Predictors of nicotine withdrawal symptoms: findings from the first randomized smoking cessation trial in a low-income country setting


Objectives: To identify predictors of nicotine withdrawal symptoms among smokers who participated in a randomized cessation trial in a low-income country. Methods: We analyzed data from 269 smokers who participated in a randomized, placebo-controlled smoking cessation trial conducted in primary healthcare in Aleppo, Syria. All participants received behavioral counseling and were randomized to receive either 6 weeks of nicotine or placebo patch and were followed for one year. Results: Throughout the study, lower total withdrawal score was associated with greater education (p = 0.044), older age of smoking initiation (p = 0.017), lower nicotine dependence (p = 0.024), higher confidence in ability to quit (p = 0.020), lower reported depression (p < 0.001), higher adherence to patch (p = 0.026), belief of receiving nicotine patches rather than placebo (p = 0.011), and waterpipe use (p = 0.047). Conclusions: Lower nicotine dependence, greater educational attainment, higher confidence in ability to quit and waterpipe use predict lower withdrawal severity. Waterpipe smoking may serve as a barrier to smoking cessation efforts in countries where its use is highly prevalent. Further, expectancies about the effects of pharmacotherapy appear to mediate the experience of nicotine withdrawal.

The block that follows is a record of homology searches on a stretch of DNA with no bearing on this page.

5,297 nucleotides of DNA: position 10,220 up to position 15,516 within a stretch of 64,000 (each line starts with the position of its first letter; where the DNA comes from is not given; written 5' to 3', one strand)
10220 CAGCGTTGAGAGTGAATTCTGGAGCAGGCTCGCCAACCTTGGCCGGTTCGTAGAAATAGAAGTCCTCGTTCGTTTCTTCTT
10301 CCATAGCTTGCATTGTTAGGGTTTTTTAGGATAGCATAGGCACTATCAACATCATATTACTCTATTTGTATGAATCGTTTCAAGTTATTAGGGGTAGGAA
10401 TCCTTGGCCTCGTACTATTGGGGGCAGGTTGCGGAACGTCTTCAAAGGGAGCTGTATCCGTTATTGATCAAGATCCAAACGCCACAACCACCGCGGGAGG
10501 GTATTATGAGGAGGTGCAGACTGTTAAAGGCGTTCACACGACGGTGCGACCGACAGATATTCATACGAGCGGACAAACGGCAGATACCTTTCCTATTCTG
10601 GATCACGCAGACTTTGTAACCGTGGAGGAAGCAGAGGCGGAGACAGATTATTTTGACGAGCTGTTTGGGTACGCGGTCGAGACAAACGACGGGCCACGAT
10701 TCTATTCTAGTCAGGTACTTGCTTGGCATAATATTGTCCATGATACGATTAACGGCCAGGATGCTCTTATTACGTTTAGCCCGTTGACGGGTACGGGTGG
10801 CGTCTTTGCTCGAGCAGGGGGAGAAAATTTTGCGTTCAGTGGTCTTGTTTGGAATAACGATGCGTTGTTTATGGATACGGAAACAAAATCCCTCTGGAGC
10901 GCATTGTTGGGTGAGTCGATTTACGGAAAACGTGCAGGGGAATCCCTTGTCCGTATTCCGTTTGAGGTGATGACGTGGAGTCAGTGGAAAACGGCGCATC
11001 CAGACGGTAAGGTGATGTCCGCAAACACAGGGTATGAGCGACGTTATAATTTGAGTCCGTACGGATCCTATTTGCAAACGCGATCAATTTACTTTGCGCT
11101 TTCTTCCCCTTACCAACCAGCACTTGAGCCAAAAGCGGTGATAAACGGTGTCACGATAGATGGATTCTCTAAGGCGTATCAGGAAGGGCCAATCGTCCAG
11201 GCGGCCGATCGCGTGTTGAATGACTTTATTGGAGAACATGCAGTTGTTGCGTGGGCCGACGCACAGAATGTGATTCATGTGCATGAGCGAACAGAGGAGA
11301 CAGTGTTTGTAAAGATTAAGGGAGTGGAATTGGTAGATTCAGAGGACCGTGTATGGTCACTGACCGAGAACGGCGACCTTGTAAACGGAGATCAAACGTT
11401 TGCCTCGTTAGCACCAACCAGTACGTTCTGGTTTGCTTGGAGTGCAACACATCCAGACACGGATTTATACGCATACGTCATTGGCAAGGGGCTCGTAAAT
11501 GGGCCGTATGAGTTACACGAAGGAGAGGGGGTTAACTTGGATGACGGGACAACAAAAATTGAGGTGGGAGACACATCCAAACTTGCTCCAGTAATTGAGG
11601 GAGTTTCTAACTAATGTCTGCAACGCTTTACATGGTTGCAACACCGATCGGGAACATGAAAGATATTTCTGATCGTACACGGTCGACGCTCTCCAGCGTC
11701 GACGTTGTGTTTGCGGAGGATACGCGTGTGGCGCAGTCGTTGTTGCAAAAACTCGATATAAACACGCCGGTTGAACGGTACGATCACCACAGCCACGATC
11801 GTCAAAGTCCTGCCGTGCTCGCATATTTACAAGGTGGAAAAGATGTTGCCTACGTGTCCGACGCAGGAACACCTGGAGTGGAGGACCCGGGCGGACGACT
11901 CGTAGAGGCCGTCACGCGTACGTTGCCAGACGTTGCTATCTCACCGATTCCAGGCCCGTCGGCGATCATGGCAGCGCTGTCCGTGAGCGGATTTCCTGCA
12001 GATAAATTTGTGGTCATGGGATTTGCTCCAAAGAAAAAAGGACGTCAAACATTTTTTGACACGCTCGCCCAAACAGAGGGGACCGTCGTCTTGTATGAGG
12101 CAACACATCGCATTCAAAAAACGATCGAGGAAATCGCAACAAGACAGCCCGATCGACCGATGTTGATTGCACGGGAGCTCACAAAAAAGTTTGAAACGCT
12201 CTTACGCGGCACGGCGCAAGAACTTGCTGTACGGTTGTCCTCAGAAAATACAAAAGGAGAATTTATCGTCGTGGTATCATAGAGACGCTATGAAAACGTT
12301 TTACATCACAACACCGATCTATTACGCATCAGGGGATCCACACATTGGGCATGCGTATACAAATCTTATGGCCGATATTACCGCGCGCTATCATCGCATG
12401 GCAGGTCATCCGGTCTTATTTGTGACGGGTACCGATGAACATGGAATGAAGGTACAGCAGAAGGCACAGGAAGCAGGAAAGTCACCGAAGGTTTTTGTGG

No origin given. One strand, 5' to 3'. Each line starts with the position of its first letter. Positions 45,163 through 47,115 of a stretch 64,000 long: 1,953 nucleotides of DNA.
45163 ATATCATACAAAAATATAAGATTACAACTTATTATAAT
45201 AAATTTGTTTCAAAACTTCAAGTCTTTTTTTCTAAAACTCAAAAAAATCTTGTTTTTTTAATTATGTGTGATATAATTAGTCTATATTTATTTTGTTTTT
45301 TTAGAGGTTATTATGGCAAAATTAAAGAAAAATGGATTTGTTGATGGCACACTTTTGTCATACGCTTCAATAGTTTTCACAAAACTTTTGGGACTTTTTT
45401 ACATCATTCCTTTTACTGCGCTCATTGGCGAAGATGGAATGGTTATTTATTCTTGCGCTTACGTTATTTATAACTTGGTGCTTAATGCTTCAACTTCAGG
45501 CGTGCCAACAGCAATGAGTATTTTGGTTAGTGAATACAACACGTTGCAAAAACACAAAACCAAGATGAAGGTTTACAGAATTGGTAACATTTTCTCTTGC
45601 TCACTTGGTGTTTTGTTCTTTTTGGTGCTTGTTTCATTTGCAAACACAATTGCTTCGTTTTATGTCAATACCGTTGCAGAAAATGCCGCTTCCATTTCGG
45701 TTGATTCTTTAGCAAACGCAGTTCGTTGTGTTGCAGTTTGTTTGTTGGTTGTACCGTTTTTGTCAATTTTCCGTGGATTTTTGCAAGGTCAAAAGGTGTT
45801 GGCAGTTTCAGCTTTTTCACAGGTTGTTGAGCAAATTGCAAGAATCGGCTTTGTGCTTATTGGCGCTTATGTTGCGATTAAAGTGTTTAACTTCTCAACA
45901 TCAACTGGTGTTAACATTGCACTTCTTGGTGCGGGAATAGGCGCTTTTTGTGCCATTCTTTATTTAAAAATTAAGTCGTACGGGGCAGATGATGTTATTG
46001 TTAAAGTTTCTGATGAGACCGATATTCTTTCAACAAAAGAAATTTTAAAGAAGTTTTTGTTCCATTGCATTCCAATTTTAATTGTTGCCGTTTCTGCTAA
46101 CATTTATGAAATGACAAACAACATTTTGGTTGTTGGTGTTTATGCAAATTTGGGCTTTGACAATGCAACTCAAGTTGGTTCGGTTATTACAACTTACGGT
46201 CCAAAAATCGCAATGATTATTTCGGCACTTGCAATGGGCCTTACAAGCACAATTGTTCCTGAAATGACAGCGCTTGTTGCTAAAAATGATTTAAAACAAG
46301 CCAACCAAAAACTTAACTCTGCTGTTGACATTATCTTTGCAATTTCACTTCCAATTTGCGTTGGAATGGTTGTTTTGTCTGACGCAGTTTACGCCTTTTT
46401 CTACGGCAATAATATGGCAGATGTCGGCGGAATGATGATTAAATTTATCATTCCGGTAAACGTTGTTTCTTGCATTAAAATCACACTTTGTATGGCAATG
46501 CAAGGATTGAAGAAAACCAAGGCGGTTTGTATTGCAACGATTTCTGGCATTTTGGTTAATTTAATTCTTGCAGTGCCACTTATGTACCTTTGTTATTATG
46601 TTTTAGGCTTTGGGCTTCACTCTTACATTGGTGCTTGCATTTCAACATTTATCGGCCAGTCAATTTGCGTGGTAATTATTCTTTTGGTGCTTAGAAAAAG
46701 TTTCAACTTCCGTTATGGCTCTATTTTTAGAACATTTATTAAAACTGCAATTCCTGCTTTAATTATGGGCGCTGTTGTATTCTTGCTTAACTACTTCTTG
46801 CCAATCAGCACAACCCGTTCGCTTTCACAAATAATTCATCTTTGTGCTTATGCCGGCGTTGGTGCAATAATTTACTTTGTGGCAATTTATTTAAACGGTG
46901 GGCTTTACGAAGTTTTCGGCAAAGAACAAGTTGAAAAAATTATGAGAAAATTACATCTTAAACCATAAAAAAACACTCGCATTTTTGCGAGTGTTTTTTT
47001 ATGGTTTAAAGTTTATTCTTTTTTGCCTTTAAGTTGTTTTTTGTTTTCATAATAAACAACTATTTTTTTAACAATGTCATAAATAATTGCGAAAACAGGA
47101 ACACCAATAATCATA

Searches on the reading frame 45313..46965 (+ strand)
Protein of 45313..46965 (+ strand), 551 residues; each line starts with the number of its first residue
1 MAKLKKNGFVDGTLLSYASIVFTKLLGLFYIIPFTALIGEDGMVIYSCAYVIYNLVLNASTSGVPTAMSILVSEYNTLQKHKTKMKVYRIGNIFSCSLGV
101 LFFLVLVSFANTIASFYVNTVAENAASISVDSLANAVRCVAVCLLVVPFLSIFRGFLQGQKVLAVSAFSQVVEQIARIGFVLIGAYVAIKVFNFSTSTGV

Publication Title

International Journal of Public Health